Besties Alex Haley and Katie Scharf never would have met if it wasn’t for their significant others. The American girls connected two years ago through their Canadian partners, and although Haley eventually split from her boyfriend, her relationship with Scharf is still going strong.
Sitting on a couch, wearing matching grey sweatshirts with rainbows on them, I asked the BFFs if they clicked right away. “Yeah,” they answered in unison.
“You get past a certain age in your life and friendship either sticks or it doesn’t, and it also becomes harder to make new friends when you’re not in school anymore… so when you find someone who really meshes on that level, it’s a different kind of feeling,” says Scharf. “You don’t have to be best friends for 10 years to know that you’re best friends.”
That feeling, where you are so connected to someone that you can communicate nearly telepathically, is exactly what Toronto-based photographer Natalia Dolan hoped to capture with her new photography series The Girl Friends Project. The colourful photo series showcases besties, from cancer patients turned friends to duos like Haley and Scharf who have known each other only for a short time, but already feel like family. “It’s about highlighting the strength and the immense power within these connections,” says Dolan of the project. “For me, female friendships are more intimate than others, and there’s a bit of magic to them that I am exploring in this series.”
That connection is one the 34-year-old photographer only came to appreciate later in life. Growing up, Dolan was “the girl that hung out in the boy’s group,” she says. It wasn’t until her 20s that she really began developing deep female friendships, the type of relationships where no matter if she had a good day or a bad day, she needed to share it with them. “Throughout all that I started to gain a bigger appreciation for my female connections—and this was before Me Too or Time’s Up or anything like that,” she says.
However, with The Girl Friends Project launching in January of this year, the impact of Me Too and Time’s Up on women and their friendships cannot be ignored. Haley and Scharf say that they’ve seen a shift in the conversations they’ve been having with their friends, and in some ways, conversations around Me Too have made their female friends feel more important to them. It’s similar in a way to the reason that Haley and Scharf became such fast friends in the first place. As two Americans who moved to Canada right after the election of Trump, and then subsequently navigated the loneliness that accompanies moving to a new place far from friends and family, they shared a common experience.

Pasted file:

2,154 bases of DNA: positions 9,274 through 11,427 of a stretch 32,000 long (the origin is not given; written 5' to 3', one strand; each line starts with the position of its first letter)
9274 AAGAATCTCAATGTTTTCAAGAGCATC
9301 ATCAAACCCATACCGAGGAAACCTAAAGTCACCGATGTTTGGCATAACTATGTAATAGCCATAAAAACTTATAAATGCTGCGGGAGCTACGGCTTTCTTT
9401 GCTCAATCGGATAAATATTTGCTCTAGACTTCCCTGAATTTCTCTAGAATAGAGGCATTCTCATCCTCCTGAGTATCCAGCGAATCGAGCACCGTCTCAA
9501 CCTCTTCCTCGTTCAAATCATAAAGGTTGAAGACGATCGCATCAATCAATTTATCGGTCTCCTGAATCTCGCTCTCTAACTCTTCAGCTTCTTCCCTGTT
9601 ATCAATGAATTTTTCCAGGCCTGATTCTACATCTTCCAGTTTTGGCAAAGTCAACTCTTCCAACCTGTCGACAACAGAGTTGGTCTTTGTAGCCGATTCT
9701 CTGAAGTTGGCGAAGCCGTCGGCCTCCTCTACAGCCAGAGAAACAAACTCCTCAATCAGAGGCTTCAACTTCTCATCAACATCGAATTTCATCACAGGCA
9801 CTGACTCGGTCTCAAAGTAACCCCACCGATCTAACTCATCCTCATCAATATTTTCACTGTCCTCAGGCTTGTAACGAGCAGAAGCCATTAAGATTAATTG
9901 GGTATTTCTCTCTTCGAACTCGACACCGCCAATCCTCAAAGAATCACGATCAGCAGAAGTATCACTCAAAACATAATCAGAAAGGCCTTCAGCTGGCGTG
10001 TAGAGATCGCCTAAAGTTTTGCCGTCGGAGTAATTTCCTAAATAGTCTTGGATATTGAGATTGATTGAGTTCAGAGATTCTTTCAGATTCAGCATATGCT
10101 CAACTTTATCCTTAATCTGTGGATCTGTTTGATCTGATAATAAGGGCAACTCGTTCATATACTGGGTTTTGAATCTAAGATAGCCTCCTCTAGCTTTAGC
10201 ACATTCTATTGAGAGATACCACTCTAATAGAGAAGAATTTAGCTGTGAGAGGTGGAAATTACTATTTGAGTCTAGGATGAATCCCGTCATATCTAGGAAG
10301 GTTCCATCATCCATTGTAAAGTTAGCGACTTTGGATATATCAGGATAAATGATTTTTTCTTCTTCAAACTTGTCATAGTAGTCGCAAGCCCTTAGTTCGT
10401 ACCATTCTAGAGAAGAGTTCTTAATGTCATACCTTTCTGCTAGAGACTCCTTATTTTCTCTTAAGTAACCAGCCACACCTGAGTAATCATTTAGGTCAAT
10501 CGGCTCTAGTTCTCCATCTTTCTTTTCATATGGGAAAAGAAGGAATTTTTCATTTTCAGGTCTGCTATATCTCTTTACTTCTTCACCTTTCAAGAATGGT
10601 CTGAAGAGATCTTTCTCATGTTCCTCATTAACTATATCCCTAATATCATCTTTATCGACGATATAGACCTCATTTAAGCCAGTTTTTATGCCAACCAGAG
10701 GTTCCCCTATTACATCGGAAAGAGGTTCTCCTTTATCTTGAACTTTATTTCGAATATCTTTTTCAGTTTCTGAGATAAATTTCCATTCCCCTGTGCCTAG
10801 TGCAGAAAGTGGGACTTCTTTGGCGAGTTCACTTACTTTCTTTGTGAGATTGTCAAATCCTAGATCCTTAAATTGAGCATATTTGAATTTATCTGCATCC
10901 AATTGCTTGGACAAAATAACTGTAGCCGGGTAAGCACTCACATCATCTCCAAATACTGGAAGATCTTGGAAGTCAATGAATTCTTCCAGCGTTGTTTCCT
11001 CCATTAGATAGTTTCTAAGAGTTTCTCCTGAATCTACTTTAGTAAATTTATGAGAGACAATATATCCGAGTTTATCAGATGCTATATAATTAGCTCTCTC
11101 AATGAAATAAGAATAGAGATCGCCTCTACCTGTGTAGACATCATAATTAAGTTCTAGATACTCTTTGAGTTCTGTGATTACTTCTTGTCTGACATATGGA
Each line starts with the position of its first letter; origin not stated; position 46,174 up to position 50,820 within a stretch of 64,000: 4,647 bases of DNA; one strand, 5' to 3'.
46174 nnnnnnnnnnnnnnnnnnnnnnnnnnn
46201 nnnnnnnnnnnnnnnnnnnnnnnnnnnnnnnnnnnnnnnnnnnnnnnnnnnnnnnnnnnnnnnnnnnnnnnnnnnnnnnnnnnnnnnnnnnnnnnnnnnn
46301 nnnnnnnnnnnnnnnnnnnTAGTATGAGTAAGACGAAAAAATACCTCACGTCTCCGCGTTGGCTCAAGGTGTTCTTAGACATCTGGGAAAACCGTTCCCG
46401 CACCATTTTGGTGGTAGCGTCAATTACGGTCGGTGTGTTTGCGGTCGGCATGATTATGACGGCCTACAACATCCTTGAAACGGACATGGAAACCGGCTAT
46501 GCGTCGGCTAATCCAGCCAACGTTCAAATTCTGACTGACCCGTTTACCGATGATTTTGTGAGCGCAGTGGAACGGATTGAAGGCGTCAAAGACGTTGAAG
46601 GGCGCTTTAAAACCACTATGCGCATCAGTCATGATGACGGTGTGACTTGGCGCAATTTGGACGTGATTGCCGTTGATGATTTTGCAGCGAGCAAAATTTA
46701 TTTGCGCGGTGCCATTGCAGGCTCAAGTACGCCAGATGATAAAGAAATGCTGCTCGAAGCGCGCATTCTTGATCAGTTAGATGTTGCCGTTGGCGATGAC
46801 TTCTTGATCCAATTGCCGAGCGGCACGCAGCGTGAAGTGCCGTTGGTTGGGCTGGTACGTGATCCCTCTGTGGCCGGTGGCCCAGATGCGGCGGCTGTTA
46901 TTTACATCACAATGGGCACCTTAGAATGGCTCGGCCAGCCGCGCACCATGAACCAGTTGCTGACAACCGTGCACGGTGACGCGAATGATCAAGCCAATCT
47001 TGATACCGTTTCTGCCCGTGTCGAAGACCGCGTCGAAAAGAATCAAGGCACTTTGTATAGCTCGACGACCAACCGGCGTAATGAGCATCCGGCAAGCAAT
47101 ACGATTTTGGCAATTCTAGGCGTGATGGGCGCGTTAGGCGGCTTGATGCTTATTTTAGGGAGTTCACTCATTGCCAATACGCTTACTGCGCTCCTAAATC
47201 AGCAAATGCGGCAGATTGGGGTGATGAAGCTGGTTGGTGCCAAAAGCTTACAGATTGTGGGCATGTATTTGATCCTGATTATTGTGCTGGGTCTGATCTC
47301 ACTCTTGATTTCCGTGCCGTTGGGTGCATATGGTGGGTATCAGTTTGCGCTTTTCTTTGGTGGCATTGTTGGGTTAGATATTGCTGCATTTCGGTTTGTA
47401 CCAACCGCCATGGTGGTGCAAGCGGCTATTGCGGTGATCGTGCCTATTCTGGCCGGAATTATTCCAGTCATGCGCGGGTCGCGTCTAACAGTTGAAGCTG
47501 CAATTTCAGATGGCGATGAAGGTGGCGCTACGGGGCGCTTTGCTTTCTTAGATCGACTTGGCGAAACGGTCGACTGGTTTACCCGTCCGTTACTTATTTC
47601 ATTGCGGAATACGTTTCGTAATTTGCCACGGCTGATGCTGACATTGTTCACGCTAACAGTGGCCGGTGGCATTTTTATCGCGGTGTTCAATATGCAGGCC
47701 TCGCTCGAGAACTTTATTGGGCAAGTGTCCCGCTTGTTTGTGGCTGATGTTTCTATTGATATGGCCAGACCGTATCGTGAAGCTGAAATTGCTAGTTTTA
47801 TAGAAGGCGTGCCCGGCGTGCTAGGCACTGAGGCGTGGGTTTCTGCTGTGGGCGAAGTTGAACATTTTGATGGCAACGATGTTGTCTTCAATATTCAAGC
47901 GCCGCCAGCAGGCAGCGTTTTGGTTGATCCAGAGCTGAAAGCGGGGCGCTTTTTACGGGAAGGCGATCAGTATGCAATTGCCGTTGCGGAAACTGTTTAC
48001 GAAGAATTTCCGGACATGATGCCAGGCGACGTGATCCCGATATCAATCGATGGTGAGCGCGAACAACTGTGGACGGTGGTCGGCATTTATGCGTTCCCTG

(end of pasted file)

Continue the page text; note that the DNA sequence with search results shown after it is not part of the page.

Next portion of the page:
“There’s a depth of understanding there that you can’t necessarily explain to anyone who hasn’t gone through that before,” says Scharf.
Haley and Scharf’s completely ordinary, yet delightfully genuine, friendship is exactly what Dolan wanted to capture and bring to the Instagram space—a platform which she says is frequently filled with, as Trump would put it, “fake news.”
“On Instagram, there’s a lot of fabricated moments, especially with young people going to an event and posing like they’re having a fun, even though sometimes they aren’t,” says Dolan. With The Girl Friends Project, she wanted to punctuate social media feeds with images of true love between friends. “If you look at the photos, they’re very authentic and they’re real moments between these friends. I think there’s a societal need and craving for genuineness and truth these days,” she says.
Although Dolan just began the project in January, she has already photographed 30 friendships—and has no plans to slow down. She hopes to take the series international one day, sharing different perspectives on what female friendships look like around the world.
And while the project is getting a lot of attention now—especially in light of Me Too and increased media attention around various women’s movements—Dolan says that the headlines weren’t the reason she decided to focus on female friendships. She had been thinking about the idea for two years, and just this past New Year’s Eve she made it her resolution to turn her idea into an IG reality. “Seriously, it sounds cheesy, but it felt like I just needed to do it.”
Amreen and Farheen
The Hijabi Ballers, created by Amreen (left) and Farheen Kadwa (right), celebrates, encourages and empowers young female Muslim athletes to continue the pursuit of all sports. As sister besties, these two run a kick-ass initiative that while open to ALL young female athletes, has motivated hundreds of athletes in the Muslim community to discover their athletic abilities, build self confidence, and above all, strengthen muscles and their female connections.
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